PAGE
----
When you focus too hard on cost you tend to lose sight of value.
The biggest pocket burner for agencies isn’t the headline figure they measure against, but the consequence of ignoring the importance of training altogether.
Agencies should really be asking what the cost of not investing in training will be?
Most of us learnt on the job through a baptism of fire and it didn’t stop us finding a path to becoming top billers and running successful agencies.
That said, how much faster would we have made that journey with the right development? How much more would agencies profit if the right training tackled poor processes, misuse of systems and bridged where KPIs actually broke down?
When you see training as an expense over an investment it will always cost you more than you’re willing to pay.
You pay when staff leave
Recruitment is an industry with a notoriously high churn rate, so anything that combats that will directly affect your agency’s bottom line.
It costs to source new recruiters, to dedicate time to interviewing, inducting and developing them. It’s time that could be better allocated in your company and a high churn rate can hamstring growth.
Typically it takes 28 weeks for an employee to reach peak performance and costs an estimated £30,000 upwards to replace a hire. Think about how many hires have left over the last two years and do the math.
Once you’ve found the right fit you’ll want to invest in them and give them a reason to stay. If top talent aren’t learning or progressing then they’ll be looking for somewhere where they will.
IBM suggest that employees are twelve times more likely to get itchy feet if they’re unable to progress towards their career goals.
It’s a mutual relationship that reverses churn rates. It also means the teams that teams grow together will perform better as a result.
The wrong training will cost you
The absence of a well considered strategy means you might not be targeting the areas that really need the attention. It might also mean your budget runs dry before you start seeing the intended results.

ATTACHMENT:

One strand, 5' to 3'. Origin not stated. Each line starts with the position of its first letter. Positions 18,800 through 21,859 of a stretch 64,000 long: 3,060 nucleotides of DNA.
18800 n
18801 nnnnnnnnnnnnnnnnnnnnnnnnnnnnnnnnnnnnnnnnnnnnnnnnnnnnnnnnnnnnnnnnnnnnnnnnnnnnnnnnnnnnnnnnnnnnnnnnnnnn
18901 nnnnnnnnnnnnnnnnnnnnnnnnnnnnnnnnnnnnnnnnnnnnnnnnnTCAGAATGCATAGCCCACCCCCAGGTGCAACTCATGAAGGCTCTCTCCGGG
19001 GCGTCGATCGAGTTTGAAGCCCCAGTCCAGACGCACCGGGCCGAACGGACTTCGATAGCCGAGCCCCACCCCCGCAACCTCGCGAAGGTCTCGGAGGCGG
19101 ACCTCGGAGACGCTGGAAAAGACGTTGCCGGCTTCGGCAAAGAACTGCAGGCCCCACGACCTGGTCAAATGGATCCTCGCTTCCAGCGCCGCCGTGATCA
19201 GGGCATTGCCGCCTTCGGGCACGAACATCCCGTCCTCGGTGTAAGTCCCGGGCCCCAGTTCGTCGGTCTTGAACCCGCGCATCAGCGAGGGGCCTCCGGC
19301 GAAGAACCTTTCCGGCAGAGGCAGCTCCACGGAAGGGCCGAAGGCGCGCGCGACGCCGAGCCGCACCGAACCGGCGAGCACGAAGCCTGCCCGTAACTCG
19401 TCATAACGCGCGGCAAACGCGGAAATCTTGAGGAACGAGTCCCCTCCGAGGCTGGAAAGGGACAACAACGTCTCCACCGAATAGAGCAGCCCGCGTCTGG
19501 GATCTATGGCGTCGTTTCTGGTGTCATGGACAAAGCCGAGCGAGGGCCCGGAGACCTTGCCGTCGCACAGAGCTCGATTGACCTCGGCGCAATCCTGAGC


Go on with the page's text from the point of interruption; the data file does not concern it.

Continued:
You have to consider where the training is needed over what’s desired or best practice.
It should never be a box ticking exercise that’s rolled out across the company, but anchored to the performance metrics of your team. That way it will bridge the gaps it needs to and deliver a real return.
Every agency is different, uses different systems and learns differently, so you need to personalise your training to reflect the needs of your agency.
Training should be valuable, applicable and measurable where possible. If your training forgets this then the areas that need attention may go unchecked and productivity pays the price.
It will cost you talent
Over 5,000 agencies are setting up each year, so in a crowded market what identifies you from the others?
Training is ongoing and applies to every stage of a career. Does the development and training you have speak to the talent you want to attract?.
If you don’t intend in investing in your staff then you’ll need some very attractive reasons to keep them invested in you.
A good progression ladder allows you to grow the team of senior managers you want rather than source outside fits.
Ineffective training will cost you
Sending your entire team away for a weekend conference or a day of intensive talks in a hotel lobby might not deliver the returns you want.
Anything that takes your team away for hours and hours is going to cost your agency. It will pinch your bottom line and probably not deliver the ROI that you need.
How does your team learn best and do you have the vehicles available to deliver training to them in that way?
Technology and innovation in this space have changed the way training can be delivered so that it’s digestible, flexible and more effective.
It starts by changing attitudes towards training and moving the question from cost to value.
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